He loves to entertain, and soirees in his former Tampa studio and home, for which he often did the cooking, became famous locally. Most of them were benefits for nonprofit organizations, especially arts causes. His new home in St. Petersburg gives him a larger stage that he has already used for a number of events since he moved several months ago.
The building's day job is as McClellan's studio and office. His colorful vessels with ornate surface work punctuate every room, a canny reminder to visitors that the art he creates pays his bills and may be purchased on the spot (usually for low to high five figures). He has an elegant gallery, dimly lit except for bright niches that highlight his dramatically beautiful work.
Near the service bar, which he designed, is McClellan's shower. It faces the sectional sofa. It's the size of a walk-in closet and, given its public location, could accommodate a good number of party guests on any given evening.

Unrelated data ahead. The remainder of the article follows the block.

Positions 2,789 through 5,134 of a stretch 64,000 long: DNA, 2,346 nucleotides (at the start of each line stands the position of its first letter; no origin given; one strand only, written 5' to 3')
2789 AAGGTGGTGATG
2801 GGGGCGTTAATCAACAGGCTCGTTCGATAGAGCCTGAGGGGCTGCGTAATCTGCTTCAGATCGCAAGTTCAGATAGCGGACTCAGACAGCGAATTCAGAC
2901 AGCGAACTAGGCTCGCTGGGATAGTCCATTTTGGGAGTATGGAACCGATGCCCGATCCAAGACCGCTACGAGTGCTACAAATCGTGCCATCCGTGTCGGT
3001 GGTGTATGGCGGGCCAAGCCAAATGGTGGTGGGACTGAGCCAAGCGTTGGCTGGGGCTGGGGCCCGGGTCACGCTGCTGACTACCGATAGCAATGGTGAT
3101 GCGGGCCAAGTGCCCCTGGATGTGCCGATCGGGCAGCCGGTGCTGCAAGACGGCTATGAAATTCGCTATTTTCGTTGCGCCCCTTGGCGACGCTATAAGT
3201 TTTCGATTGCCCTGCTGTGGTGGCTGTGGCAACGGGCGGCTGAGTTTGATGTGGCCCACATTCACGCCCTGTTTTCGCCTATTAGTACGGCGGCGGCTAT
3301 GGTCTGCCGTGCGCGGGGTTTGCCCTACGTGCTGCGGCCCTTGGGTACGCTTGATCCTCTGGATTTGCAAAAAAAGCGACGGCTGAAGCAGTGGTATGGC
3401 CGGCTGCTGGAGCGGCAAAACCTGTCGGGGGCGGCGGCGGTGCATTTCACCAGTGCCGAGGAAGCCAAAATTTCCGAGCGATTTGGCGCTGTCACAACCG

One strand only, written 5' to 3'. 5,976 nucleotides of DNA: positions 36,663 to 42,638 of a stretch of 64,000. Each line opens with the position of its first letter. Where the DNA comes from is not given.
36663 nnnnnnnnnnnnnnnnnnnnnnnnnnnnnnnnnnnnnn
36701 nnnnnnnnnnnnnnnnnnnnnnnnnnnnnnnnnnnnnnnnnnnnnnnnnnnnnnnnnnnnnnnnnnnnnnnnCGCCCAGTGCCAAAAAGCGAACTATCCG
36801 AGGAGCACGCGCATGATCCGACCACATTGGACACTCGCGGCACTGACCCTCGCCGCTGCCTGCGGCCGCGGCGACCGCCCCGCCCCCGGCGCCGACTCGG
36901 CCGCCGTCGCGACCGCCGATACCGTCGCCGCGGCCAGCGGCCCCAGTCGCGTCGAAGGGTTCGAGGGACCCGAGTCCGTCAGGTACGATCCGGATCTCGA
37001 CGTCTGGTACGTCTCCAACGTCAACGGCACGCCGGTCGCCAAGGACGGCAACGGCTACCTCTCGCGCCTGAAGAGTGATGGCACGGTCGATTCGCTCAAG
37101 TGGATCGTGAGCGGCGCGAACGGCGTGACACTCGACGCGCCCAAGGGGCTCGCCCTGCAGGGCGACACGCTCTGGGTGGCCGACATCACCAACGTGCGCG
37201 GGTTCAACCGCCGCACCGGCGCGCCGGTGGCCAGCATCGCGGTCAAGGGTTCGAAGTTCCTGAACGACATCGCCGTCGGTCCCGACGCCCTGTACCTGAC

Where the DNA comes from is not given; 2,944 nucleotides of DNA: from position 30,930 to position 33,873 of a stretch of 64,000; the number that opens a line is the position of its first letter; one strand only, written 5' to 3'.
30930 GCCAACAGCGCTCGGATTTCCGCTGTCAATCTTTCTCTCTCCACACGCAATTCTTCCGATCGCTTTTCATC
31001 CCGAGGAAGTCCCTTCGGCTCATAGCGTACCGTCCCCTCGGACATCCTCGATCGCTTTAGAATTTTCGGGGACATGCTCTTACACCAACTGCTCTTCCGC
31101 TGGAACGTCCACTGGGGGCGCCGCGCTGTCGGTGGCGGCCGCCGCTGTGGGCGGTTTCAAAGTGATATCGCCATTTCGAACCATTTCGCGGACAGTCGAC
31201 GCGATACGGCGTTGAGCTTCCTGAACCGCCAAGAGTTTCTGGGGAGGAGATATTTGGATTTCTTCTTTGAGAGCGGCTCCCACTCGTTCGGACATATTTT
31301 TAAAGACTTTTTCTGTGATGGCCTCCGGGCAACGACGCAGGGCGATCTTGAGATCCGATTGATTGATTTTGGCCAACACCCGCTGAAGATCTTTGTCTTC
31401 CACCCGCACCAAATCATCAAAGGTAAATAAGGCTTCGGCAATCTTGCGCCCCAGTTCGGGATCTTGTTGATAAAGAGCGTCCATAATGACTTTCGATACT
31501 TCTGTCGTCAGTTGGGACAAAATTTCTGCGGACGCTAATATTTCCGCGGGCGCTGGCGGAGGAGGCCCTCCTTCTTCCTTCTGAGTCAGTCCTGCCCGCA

The artist admits it's an unconventional siting. And when he first moved in and construction was still under way, taking showers with hard-hatters milling around could be awkward. But the location was a practical decision.
McClellan, 55, also has a design business to create furniture and decorative elements commissioned by interior designers and architects for their projects. He often works with other artists on them. So he had fellow glass artist Sandra Brewster etch the shower's glass panels depicting the myth of Icarus "to show designers who come in what we can do." This way, he doesn't have to clean his bathroom for a presentation.
But speaking of bathrooms, the ones McClellan designed are also pretty cool. As you would expect, they have glass sinks, one created by him. Because of the entertaining thing, he has men's and women's rooms side by side. When he's alone, he uses either one.
Most of the building doesn't have air-conditioning "because the cost would have been prohibitive," he says. With very high ceilings and a good fan system, the temperature on even a recent wiltingly hot day was pleasant.